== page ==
Maybe shelter dogs just need a Hollywood moment.
Seth Casteel, a professional pet photographer, volunteers a couple of hours each week at the West Los Angeles Animal Care Center, photographing dogs who need homes. The pictures replace the mug shot-like photos taken by shelter staff when the animals arrive.
“A lot of animals don’t understand what the deal is. They are coming off the truck, chained up, fearful, maybe fighting back. Some may not be healthy. That’s not the moment to take a photo,” said Casteel, 29.
Casteel photographs as many as 30 dogs a week at the shelter with the help of volunteers like Lola McKnight who fetch the dogs and play with them while he shoots. Those “personality shots” become the dogs’ first impressions on Web sites, newspaper ads, fliers, e-mails and social networks.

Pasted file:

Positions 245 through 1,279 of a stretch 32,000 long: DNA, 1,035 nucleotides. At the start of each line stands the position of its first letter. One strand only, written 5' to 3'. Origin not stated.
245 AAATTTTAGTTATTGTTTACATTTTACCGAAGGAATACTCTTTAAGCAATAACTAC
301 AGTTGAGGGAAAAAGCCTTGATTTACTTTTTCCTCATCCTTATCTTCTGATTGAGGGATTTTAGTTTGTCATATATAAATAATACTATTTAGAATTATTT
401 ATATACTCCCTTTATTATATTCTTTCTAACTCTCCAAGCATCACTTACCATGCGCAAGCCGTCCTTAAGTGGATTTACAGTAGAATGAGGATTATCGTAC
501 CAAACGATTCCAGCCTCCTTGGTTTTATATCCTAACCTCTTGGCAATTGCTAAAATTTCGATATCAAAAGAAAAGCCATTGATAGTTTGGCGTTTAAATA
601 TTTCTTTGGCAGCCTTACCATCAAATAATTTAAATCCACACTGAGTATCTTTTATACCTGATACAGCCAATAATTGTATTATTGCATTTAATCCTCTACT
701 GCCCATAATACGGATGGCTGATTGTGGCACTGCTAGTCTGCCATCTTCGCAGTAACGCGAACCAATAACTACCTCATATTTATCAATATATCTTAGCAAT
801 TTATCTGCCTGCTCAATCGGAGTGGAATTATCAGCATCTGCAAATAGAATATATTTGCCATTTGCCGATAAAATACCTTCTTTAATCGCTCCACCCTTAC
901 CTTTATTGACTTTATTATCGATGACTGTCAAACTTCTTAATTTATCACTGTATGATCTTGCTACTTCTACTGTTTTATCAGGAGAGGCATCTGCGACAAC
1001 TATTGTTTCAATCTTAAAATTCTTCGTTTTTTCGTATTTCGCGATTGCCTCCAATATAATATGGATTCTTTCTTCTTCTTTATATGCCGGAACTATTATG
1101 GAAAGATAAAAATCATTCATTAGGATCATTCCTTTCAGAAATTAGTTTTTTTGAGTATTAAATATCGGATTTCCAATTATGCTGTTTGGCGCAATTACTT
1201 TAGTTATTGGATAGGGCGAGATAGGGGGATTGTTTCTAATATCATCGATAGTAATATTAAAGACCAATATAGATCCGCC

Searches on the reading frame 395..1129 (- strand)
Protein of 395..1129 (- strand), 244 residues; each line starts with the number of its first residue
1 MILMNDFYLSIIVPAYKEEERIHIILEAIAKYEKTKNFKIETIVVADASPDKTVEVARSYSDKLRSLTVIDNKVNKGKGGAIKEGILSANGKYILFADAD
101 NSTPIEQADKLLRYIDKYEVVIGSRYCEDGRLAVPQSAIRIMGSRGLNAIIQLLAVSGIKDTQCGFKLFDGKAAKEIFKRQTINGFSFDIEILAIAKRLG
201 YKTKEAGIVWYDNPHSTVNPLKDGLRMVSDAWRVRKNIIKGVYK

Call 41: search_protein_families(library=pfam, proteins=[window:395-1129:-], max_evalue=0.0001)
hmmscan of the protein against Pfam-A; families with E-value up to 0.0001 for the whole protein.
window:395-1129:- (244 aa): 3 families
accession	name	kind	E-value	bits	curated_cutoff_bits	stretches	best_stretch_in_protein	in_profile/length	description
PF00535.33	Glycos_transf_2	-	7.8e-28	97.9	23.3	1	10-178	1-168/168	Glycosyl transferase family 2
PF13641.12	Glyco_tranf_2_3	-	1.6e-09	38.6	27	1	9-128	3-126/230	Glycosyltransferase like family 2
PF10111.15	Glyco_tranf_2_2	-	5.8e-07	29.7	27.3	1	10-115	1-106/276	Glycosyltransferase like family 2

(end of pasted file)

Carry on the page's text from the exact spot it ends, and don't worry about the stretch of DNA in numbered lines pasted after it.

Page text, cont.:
Shelter manager Capt. Louis Dedeaux said many visitors will come in carrying one of Casteel’s dog photos. There is no way to know how many of the dogs he’s photographed have been adopted or what else figured in a placement, but adoption numbers at the shelter are very high, Dedeaux said.
Casteel doesn’t have to take a lot of puppy pictures. “People want puppies so they go first,” Dedeaux said.
The dogs Casteel shoots are usually older and he works wonders with them, Dedeaux said. “He’ll get happy expressions, sometimes a perfect ‘take me home’ look,” he explained.
The photographer has saved more than one old dog’s life, Dedeaux said. It is a kill shelter so animals can’t stay indefinitely, he said. And Casteel said he hopes the idea spreads.
“We keep them as long as we can,” Dedeaux said, “but the longer a dog is here, the worse his chances are.”